Entries by Foundation for Economic Education (FEE)

Third World Objectivism: A Young Indian Reflects on the Meaning of Rand on the anniversary of her death by Shanu Athiparambath

Ayn Rand died on this day [March 6th], 32 years ago. Today, young Indians are snapping up her books at a surprising rate. It’s an apparent contradiction. Howard Roark, The Fountainhead’s main character, is a man with strong principles. But he’s also arrogant. Here in India, humility is considered the fundamental moral virtue. He might have […]

The Crony Gap: Political Inequality is the Real Problem by Stewart Dompe, Adam C. Smith

When it comes to public discourse, inequality is immensely fashionable. Along with its featured position at this year’s Davos conference, it received top billing in President Obama’s recent State of the Union address. But most of this talk lacks merit. Some inequality is in fact necessary; it provides the incentives for creativity and innovation. In […]

“Oops-care” by George C. Leef

Obamacare victimizes Americans, but politics means never having to say you’re sorry. Remember the glowing, utopian talk about the “Patient Protection and Affordable Care Act” back in 2009–10? We heard constantly that it was the solution to a national crisis, carefully contrived to guarantee high-quality insurance for virtually everyone without making anyone worse off. And so the […]

Evangeline Wanders by Sarah Skwire

Hardly anyone reads Longfellow anymore, but maybe we should. Henry Wadsworth Longfellow. Evangeline. 1847. 64 pages. Nobody reads Longfellow anymore, except perhaps students at Bowdoin College, where Longfellow was a student and later a librarian and professor. But Longfellow’s poetry used to be read and recited everywhere. Memorizing it was a common exercise for school children. And […]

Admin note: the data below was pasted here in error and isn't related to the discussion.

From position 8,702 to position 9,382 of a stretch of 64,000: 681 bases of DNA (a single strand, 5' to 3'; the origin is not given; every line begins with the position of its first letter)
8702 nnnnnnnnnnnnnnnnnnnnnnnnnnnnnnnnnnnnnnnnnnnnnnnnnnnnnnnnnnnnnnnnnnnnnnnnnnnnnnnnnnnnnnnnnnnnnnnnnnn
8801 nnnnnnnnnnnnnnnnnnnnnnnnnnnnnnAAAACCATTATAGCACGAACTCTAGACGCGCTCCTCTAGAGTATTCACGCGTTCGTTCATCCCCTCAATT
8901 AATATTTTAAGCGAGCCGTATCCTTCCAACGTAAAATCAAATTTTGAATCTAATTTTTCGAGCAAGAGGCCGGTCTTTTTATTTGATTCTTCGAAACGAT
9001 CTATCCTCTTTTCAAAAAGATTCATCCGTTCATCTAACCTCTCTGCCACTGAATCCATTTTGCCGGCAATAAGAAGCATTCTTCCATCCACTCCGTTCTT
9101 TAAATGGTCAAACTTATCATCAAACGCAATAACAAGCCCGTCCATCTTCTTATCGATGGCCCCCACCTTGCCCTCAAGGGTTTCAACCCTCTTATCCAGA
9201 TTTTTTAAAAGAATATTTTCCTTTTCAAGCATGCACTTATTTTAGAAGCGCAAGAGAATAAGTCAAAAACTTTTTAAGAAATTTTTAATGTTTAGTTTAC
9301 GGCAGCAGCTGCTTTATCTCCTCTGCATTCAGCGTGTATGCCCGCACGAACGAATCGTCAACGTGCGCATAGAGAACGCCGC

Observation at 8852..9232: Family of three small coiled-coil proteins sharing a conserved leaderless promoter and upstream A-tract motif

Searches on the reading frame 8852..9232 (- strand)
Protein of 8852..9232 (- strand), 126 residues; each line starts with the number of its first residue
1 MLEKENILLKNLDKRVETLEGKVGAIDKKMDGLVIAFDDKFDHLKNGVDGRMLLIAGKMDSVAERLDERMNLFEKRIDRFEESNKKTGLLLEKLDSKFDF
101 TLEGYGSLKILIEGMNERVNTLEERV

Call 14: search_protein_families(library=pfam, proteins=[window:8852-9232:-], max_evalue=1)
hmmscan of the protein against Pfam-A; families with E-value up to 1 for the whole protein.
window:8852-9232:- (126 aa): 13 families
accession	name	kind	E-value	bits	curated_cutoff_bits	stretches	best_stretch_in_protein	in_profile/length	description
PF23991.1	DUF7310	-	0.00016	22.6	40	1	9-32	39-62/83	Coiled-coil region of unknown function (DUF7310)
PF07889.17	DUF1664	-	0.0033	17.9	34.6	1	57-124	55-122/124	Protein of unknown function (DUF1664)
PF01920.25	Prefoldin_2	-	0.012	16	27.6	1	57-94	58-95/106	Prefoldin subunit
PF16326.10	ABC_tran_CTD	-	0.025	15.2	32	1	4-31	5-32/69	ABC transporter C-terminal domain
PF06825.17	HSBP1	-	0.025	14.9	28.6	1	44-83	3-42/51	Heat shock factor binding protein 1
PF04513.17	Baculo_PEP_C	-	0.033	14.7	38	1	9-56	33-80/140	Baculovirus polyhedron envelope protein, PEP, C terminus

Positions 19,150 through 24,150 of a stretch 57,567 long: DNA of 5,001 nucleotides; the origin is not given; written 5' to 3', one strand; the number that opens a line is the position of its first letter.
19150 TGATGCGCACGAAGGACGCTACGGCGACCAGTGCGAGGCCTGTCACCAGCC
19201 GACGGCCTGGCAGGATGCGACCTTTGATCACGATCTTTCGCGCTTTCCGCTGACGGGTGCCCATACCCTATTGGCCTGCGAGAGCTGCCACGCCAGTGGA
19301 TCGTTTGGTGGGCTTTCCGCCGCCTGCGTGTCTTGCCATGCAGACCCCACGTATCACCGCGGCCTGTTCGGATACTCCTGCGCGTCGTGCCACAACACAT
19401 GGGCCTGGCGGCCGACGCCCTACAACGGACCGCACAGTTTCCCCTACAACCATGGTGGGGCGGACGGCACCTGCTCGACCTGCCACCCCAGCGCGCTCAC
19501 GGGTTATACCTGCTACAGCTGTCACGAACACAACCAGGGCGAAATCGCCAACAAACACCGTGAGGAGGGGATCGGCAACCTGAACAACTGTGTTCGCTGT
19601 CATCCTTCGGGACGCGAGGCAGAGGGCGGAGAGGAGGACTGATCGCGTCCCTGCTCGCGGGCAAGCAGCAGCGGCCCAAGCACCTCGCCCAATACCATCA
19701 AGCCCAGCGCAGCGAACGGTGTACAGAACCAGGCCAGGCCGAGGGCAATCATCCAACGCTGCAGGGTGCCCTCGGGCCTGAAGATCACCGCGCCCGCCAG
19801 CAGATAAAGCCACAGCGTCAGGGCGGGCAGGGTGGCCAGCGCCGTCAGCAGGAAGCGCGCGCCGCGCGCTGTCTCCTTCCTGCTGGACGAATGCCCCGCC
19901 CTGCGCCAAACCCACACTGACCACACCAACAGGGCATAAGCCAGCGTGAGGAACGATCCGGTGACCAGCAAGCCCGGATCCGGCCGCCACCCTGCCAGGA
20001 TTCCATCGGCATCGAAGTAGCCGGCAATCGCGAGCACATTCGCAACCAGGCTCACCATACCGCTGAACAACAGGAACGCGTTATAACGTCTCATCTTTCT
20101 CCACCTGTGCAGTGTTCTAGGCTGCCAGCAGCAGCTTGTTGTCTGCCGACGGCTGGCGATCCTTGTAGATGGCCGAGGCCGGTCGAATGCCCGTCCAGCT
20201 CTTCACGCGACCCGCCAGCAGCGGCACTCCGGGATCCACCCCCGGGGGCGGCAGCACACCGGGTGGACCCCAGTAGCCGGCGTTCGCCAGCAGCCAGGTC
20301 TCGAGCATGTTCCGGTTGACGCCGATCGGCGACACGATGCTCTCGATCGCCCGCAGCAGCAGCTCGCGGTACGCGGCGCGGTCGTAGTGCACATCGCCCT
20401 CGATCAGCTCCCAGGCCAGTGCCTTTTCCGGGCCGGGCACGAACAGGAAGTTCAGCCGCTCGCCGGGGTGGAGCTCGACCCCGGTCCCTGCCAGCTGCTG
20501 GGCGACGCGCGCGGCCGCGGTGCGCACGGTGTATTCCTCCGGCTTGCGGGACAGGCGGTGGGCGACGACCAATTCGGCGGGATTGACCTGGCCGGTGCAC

Elementary School Spiral: A Cautionary Tale by Jenna Robinson

Vouchers are back in vogue, but higher ed offers us lessons about a K–12 tuition spiral. Twenty-five years ago, education secretary Bill Bennett advanced the idea that government student aid was largely to blame for the steady increases in college tuition. Since then, higher education reformers have been sounding the alarm about the tuition spiral. […]

How Social Security Makes Us Poorer by Brenton Smith

When you read that Social Security lifts 50 percent of seniors out of poverty, keep in mind that it was largely the cost of Social Security that put them there. It’s the perfect example of government incompetence creating higher costs and misguided incentives—and delivering exactly the opposite of what it promised. The contradiction stems from […]

Bitcoin Comes to Wall Street by Jeffrey A. Tucker

How do new technologies become part of life experience? They don’t drop from heaven, completed and ready to use. They enter into our world in marginal steps through real-time markets. These markets are full of play, experimentation, success and failure, price discovery, and technological fits and starts. Without this process, technology would remain forever in […]